Top 10 Most Halloween-style Photos of France


We have compiled a selection of 10 most Halloween-style photos of France taken from our Instagram profiles. The season of Autumn gives the French countryside and towns a certain atmosphere we might call “spooky” which we tried to capture in these photos. The night between the 31st of October and All Saints’ Day is Halloween night and although the celebration is much followed in America, it has stayed very low-key in France.

1. Craffe Gate, Nancy (Lorraine) 

The Craffe Gate (Porte de la Craffe) in the old town of Nancy used to be a prison and a torture chamber.

Read more about Nancy.

2. The chimeras of Notre-Dame, Paris 

Brrr… better not mess with these fantastic creatures added by Viollet-le-Duc in the 19th century (they did not exist during the Middle-Ages, sorry Walt Disney!)

Read more about Notre-Dame Cathedral.

3. The cliffs of Étretat (Normandy) 

The towering cliffs of Étretat fall into the cold English Channel. You better not suffer from vertigo…

Read more about Étretat.

4. The Chateau of Vaux-le-Vicomte (Île de France) 

The chateau of Vaux-le-Vicomte was built by Fouquet, superintendent of Louis XIV, before Versailles. It is said that the French King was so jealous of Fouquet’s wealth he had him imprisoned and his castle confiscated. In this photo, Vaux-le-Vicomte appears unusually unwelcoming.

5. Place Stanislas in Nancy (Lorraine) 

In this photo, the charming and elegant square from the 18th century shows an other aspect. No more visitors sitting on the terraces of cafés – Are they afraid?

Read more about Nancy.

6. Besançon (France-Comté) 

The fortifications of the old town have been built on a large curve of the Doubs river. The town itself is surrounded by high steep hills on which have been built citadels and forts. We’re not far from Narnia-esque themes like Prince of Caspian.

7. Castelnaud Castle (Périgord) 

During the Middle-Ages, the mighty English fortress of Castelnaud commanded the strategic position at the meeting of the Dordogne and the Céou Rivers, opposite the rival French castle of Beynac. The Hundred Years War have left many terrible scars to the region for many decades…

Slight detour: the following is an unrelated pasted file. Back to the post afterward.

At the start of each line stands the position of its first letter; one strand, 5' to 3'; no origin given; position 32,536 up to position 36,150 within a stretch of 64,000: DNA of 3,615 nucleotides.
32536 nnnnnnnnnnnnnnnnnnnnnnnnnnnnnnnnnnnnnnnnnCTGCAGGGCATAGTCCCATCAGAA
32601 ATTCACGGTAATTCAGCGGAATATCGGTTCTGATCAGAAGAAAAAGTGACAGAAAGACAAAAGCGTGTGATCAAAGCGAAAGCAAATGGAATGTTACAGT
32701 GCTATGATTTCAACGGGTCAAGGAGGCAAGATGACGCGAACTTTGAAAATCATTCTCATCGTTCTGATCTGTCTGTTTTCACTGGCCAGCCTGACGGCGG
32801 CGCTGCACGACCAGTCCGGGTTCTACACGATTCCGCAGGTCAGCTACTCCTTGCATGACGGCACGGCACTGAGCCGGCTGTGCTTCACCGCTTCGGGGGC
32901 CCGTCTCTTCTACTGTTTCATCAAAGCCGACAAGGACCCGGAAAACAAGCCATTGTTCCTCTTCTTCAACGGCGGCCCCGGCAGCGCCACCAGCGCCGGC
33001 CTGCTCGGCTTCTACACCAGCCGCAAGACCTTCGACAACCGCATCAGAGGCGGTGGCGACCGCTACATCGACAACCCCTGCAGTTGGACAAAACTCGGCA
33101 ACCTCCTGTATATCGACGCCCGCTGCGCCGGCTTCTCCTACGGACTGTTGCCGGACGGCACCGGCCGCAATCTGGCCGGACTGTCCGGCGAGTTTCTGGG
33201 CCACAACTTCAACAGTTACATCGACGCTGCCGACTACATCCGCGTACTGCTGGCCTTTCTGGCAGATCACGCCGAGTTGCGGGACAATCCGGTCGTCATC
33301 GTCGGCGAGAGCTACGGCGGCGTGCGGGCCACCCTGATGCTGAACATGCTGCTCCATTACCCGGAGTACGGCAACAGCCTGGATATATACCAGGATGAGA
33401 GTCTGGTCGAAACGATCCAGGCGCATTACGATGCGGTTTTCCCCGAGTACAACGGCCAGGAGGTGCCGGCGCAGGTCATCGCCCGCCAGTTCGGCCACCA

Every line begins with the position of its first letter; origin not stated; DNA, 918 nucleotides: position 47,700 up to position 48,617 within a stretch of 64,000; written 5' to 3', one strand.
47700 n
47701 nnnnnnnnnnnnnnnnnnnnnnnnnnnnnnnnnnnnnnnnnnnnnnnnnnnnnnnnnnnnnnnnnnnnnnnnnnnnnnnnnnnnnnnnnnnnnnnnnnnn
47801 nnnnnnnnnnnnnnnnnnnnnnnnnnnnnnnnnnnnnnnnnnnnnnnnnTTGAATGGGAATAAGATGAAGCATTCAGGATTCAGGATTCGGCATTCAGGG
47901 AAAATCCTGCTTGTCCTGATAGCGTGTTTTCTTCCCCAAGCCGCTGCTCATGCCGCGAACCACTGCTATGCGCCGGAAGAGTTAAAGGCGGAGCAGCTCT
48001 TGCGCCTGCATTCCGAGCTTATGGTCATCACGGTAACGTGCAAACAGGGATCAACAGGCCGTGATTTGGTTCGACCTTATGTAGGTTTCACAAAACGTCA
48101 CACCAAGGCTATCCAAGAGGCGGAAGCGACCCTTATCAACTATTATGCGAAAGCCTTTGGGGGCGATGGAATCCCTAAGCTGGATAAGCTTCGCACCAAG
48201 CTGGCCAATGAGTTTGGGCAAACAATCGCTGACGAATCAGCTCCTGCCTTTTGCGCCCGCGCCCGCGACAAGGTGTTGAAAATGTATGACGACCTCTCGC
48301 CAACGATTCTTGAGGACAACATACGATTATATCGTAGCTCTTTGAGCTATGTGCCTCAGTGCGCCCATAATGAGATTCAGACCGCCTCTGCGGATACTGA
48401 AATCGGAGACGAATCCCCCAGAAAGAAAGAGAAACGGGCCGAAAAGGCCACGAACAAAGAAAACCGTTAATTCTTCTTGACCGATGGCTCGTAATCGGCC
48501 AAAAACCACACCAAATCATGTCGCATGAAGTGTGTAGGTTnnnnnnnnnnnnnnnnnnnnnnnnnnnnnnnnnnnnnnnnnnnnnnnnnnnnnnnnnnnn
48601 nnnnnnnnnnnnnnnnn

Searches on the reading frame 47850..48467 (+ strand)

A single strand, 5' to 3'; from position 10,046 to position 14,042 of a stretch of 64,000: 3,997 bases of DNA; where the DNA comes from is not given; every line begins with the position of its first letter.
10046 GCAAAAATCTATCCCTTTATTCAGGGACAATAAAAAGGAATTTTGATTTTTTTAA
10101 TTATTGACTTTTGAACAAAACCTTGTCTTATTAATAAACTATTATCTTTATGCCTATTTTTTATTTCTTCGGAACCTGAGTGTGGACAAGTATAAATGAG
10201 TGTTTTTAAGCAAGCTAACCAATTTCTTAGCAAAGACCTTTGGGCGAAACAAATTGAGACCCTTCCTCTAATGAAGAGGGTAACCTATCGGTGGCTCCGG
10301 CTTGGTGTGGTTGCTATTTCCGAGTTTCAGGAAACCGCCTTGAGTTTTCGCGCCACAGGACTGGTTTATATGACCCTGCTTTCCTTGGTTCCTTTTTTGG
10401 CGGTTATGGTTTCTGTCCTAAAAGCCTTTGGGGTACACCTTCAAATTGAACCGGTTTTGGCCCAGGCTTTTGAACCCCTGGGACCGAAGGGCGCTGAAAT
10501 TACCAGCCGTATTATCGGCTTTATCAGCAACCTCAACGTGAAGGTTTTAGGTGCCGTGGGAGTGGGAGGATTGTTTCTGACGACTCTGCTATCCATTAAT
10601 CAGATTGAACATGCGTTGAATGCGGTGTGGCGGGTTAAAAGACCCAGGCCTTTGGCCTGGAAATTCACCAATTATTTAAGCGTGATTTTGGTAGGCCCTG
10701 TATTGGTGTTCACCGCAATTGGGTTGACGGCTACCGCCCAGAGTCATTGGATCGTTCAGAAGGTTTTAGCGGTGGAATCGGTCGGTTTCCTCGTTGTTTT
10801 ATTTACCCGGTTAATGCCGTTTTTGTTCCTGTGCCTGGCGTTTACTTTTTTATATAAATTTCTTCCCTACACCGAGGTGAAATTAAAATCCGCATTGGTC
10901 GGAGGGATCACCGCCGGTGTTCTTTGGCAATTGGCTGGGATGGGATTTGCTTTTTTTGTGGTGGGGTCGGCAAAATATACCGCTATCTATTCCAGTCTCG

Read more about Castelnaud.

8. Crypt of St. Michel, Bordeaux (Aquitaine) 

The crypt found under the Saint-Michel bell tower in Bordeaux was an ossuary. When the parish cemetery was turned into the Meynard Square, the bones and Saint-Michel mummies, found during renovation work, were reburied again in the Chartreuse cemetery.

Read more about Bordeaux.

9. Avignon (Provence)

When one thinks about Avignon in Provence, sun, lavender and holidays come to mind. Except that when we visited the Papal city, the sun did not welcome us.

10. Avignon (Provence)

This is anything but a romantic hotel where to spend memorable holidays in this beautiful corner of Provence. Right on the main street of the old town of Avignon, the façade of “Hôtel Central” is particularly non-inviting and looks more like a Dracula-type place.

French Moments on Instagram

Come have a look at our photos on instagram!

We run 4 collections:

French Moments

A stream of content about France

French Christmas

Enter the French Winter wonderland

Mon Grand-Est

Photos all about Strasbourg and Alsace

Visit Nancy

Photos about Nancy

English-French Vocabulary

Catacombs of Paris © French Moments

The ossuary of the catacombs of Paris © French Moments

(f) for féminin, (m) for masculin, (adj) for adjective and (v) for verbs

  • autumn = automne (m)
  • bank = rive (f)
  • castle = château (m)
  • city = ville (f)
  • colour = couleur (f)
  • countryside = campagne (f)
  • fall = automne (m)
  • forest = forêt (f)
  • fountain = fontaine (f)
  • hill = colline (f)
  • Indian summer = été indien (m)
  • lake = lac (m)
  • latitude = latitude (f)
  • leaf = feuille (f)
  • November = novembre (m)
  • October = octobre (m)
  • river = rivière (f)
  • sky = ciel (m)
  • summer = été (m)
  • Switzerland = Suisse (f)
  • tree = arbre (m)
  • village = village (m)
  • vineyard = vignoble (m)
  • winter = hiver (m)
  • wood = bois (m)


About Author

Pierre is a French/Australian who is passionate about France and its culture. He grew up in France and Germany and has also lived in Australia and England. In 2014 he moved back to Europe from Sydney with his wife and daughter to be closer to their families and to France. He has a background teaching French and holds a Master of Translating and Interpreting English-French with the degree of Master of International Relations and a degree of Economics and Management.

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